For almost two years, Louvia Bachelier has played Manon in “Tomorrow belongs to us” on TF1. But from tonight, France 2 viewers will find her in the skin of the touching Zoé in season 2 of “La Faute à Rousseau”. Meet.
Since November 2020, Louvia Bachelier has lent her features to Manon Daunier, the daughter of the characters of Julie Debazac and Kamel Belghazi, in Tomorrow belongs to us. Even if the young actress had previously distinguished herself in Le Châlet on France 2 or in the second season of Infidèle with Claire Keim, it was really her role as a high school student in the TF1 soap opera that revealed her to the general public.
Very natural and very accurate in her way of acting, Louvia Bachelier quickly established herself as one of the assets of the young generation of characters in Tomorrow belongs to us. So much so that the writers and production seem to have finally noticed her potential and are currently giving her a brand new on-screen storyline that sees Manon interning with the police and potentially following in her mother’s footsteps. With its share of comedy at the key.
But tonight, it is on France 2 that the public will find her, with a very different score in which she continues to sparkle.
In season 2 of La Faute à Rousseau, which begins this Wednesday, May 18 at 9:10 p.m., she plays Zoé, a popular and cultured teenager who loves to party. And which, for some time, seems to have sunk into a destructive spiral. No longer finding her limits, between alcohol all day long, repeated blackouts, and classes she doesn’t even bother to go to anymore. Will Rousseau (Charlie Dupont) be able to help her before she ruins his future?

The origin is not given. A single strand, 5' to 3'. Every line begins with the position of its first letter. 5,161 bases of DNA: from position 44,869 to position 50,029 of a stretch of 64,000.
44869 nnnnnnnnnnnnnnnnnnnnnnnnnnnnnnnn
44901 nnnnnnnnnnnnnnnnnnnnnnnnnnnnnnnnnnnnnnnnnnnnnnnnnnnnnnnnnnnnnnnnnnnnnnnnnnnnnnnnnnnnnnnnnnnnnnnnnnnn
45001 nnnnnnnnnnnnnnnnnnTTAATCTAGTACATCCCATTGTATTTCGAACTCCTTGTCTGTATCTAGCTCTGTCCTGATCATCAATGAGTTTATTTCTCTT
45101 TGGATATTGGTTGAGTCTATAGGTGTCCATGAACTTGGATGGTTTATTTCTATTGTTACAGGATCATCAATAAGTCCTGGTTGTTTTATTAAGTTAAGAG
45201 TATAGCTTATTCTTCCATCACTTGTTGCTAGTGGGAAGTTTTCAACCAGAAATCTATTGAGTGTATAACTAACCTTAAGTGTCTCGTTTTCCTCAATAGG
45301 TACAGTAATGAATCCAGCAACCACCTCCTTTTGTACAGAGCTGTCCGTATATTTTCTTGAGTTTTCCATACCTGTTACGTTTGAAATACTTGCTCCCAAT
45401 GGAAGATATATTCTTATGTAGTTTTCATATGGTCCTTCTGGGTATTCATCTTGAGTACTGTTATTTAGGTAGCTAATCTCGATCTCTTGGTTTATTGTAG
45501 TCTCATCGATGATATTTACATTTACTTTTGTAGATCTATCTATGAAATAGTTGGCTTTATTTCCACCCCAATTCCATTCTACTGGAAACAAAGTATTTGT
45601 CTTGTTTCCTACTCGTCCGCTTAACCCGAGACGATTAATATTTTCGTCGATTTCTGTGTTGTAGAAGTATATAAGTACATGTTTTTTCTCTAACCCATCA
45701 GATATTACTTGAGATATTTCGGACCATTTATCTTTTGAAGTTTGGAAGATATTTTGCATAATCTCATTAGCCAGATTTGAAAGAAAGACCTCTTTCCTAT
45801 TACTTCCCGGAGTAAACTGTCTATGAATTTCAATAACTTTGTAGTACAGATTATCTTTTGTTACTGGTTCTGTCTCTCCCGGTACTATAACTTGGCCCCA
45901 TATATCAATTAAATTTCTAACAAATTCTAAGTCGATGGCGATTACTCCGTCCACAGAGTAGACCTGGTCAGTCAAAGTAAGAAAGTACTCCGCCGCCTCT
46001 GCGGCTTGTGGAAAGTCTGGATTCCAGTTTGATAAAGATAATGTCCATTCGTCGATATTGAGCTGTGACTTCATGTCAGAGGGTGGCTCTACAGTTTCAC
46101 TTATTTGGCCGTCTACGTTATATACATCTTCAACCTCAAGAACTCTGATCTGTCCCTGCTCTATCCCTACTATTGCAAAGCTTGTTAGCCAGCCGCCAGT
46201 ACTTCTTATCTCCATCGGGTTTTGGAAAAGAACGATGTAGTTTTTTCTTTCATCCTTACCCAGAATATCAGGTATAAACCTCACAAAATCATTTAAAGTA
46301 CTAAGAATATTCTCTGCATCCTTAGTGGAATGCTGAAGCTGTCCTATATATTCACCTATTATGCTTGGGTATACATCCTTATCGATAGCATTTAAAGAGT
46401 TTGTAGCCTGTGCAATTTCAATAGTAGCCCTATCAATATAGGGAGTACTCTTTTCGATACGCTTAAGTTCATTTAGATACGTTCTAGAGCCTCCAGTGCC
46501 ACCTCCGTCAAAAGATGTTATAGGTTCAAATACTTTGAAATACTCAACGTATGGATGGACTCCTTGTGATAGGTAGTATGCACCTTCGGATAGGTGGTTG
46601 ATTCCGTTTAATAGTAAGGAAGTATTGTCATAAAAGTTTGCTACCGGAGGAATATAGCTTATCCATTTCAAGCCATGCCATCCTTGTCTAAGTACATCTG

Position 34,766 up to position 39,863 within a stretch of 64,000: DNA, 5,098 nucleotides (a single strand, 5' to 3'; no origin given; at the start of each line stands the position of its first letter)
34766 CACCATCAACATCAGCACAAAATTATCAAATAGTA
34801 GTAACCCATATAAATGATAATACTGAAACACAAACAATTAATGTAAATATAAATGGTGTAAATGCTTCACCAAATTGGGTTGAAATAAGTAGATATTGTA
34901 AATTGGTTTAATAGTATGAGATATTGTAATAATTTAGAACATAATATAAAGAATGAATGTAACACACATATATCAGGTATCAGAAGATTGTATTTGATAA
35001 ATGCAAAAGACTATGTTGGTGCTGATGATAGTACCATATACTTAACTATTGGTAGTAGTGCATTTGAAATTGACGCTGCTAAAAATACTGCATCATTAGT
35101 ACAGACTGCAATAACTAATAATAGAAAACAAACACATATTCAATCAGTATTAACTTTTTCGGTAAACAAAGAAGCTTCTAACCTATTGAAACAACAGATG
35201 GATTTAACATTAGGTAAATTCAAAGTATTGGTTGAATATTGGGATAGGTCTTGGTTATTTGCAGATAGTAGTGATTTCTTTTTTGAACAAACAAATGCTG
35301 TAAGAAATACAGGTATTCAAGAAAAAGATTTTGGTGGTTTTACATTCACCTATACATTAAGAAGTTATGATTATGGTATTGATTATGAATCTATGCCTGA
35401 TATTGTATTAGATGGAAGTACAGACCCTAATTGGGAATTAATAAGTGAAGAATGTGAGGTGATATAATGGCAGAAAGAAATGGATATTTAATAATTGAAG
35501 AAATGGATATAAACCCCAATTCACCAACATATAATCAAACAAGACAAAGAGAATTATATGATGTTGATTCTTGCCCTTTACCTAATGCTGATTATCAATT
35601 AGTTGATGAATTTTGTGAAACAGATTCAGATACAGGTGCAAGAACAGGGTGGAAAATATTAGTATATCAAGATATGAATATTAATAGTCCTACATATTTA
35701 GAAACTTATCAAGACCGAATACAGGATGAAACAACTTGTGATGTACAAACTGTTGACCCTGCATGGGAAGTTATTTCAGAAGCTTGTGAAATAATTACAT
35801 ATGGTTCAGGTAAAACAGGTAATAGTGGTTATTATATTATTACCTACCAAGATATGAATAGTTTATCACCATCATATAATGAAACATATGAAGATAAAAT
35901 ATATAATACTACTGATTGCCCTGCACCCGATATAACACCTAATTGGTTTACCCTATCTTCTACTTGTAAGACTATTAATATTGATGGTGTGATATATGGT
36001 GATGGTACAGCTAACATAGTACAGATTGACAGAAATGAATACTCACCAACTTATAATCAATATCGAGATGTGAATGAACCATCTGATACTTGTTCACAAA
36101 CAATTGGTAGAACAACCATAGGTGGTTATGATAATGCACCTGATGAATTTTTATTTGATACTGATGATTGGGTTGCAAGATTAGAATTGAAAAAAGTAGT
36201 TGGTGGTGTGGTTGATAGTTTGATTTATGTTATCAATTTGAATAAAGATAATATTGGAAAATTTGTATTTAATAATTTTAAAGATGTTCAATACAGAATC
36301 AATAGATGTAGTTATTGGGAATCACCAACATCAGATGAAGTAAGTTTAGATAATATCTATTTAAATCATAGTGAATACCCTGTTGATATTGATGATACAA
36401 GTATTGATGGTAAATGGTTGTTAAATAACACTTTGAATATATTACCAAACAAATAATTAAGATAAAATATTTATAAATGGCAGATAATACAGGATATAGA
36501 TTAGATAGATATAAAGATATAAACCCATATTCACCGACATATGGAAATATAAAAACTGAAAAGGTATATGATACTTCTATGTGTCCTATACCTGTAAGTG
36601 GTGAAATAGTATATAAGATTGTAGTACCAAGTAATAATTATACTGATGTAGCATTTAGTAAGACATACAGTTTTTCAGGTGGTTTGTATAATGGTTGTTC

On the occasion of the broadcast of the episode which is centered on her character – the first of the season – Louvia Bachelier returns for us to this new adventure, in which she evolves alongside a group of young actors, all excellent such as as Maïra Schmitt, Dembo Camilo, or Andréa Furet. And tells us more about Manon’s future in Tomorrow belongs to us and her recent passage through the Elite box on Netflix. Just that.
AlloCiné: What interested you in the role of Zoé when you passed the tests for this second season of La Faute à Rousseau? Is it the fact that she is very different from Manon, whom you play in Tomorrow belongs to us?
Louvia Bachelor : Yes, that played a big part in my decision. That’s what’s great about this job: you can play very different people while being the same in the end. It was nice to be on a different project and have a different approach for a different character.
I had seen season 1 of La Faute à Rousseau and I really liked it. I really liked the concept of this series so I was delighted to pass the casting for season 2. I liked everything in fact. The concept, the character of Zoé. His will, his immaturity, I found that very interesting, there were plenty of things to explore with this character.
The episode centered on your character is interested in the notion of responsibility. How would you present what Zoé is going through, who is starting to screw up her life and her studies?
We actually know very little about her. We just know that she lives with her parents, that her aunt died. And she’s a party girl, she likes to drink alcohol a lot, and she doesn’t know her limits. My episode, the first of season 2, is called “Zoe and Responsibility”. Zoé likes to have fun and go out to parties, but it presents risks. And she will realize it little by little.
She is accused of several things, including theft, and she herself does not know if she is really responsible. It will generate a certain questioning and an awareness and maturity during the episode.
Each episode addresses a strong societal theme, such as transidentity, teenage pregnancy and childbirth under X, harassment, positive discrimination. Do you think that a series like La Faute à Rousseau can help young people and families who are going through the same thing, and raise awareness too?
Yes, totally. Already, there is an intergenerational approach because each episode features the opinion of the student concerned, as well as that of his teacher, who has some experience, and parents and friends around too. The conversation that arises from all this mixes ages and points of view. And I think the series can really break down some prejudices and open up the debate.
The series also shows how certain teachers can mark the life of a student and make a difference. Did you have a teacher like Rousseau in your schooling, or in any case a teacher who inspired you, who had a real impact on you and your studies?